Stanford's Diffenbaugh Discusses Global Warming
‘Is This Global Warming?’
Gonzaga News Service
SPOKANE, Wash. – Noah Diffenbaugh, the Kara J Foundation Professor in the School of Earth, Energy and Environmental Sciences at Stanford University, will discuss “Is This Global Warming?” at Gonzaga University’s O’Leary Lecture at 7:30 p.m., Monday, Feb. 12 in the Cataldo Hall Globe Room. The annual lecture is free and open to the public.
The lecture will explore whether individual extreme events – such as heat waves, droughts, floods, and severe storms – are linked to global warming.
“Techniques developed over the past decade allow scientists to answer this question,” Diffenbaugh said. “Those advances reveal that global warming can influence the risk of extreme events that are unprecedented in historical experience, particularly by altering the probability of the physical conditions that are responsible for the event.”
Diffenbaugh – also the Kimmelman Family Senior Fellow in the Woods Institute for the Environment at Stanford – studies the dynamics and impacts of climate variability and change. Much of his work has focused on the role of fine-scale processes in shaping climate change impacts, including studies of extreme weather, water resources, agriculture, human health, and poverty vulnerability.
Diffenbaugh is editor-in-chief of “Geophysical Research Letters,” and is a member of the Climate Safe Infrastructure Working Group for the state of California. He has served as a lead author for Working Group II of the Intergovernmental Panel on Climate Change, as a panelist for the “What We Know” Report of the American Association for the Advancement of Science, and as a member of the National Academy of Sciences Ad Hoc Committee on Effects of Provisions in the Internal Revenue Code on Greenhouse Gas Emissions.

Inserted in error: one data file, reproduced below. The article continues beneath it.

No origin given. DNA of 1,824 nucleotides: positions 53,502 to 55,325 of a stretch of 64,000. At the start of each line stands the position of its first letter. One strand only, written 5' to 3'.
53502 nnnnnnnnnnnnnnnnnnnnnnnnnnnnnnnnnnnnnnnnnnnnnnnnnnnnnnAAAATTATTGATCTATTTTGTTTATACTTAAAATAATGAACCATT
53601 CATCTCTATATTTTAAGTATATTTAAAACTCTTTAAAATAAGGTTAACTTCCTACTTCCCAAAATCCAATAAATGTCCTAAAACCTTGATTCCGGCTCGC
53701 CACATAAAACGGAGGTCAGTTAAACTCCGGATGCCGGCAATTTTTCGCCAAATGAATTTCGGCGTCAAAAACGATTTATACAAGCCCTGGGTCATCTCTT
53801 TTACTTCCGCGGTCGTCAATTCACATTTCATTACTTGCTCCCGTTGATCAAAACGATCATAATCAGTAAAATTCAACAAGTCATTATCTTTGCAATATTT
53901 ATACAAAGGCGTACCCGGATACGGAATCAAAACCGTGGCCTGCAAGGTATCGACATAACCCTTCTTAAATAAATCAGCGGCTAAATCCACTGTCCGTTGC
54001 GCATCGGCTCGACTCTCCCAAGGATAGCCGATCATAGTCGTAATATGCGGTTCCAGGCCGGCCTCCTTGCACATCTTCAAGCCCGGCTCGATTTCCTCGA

He is a recipient of the James R. Holton Award from the American Geophysical Union, a CAREER award from the National Science Foundation, and a Terman Fellowship from Stanford. In addition, Diffenbaugh has been recognized as a Kavli Fellow by the U.S. National Academy of Sciences, and as a Google Science Communication Fellow. Previously, he was a member of the faculty of Purdue University, where he was a University Faculty Scholar and interim director of the Purdue Climate Change Research Center.
The lecture series is presented by the GU science departments in honor of the late Father Timothy O’Leary, S.J., devoted priest and chemistry professor at Gonzaga from 1933 until his death in 1975. Friends and former students of Rev. O’Leary established an endowment to bring a distinguished scientist to campus each year in his honor. Rev. O’Leary was described by his students as a superb lecturer, and his classes were known for their clarity of presentation. A native of Butte, Montana., he was a generous and gifted counselor, teacher and priest.
Gonzaga hosts the O’Leary lecturer for several days, primarily to meet with Gonzaga science majors. The visiting scientist delivers a specialized lecture for students and a public lecture for general audiences.
For more information, contact Debbie Wiseman at (509) 313-6638 or email@example.com.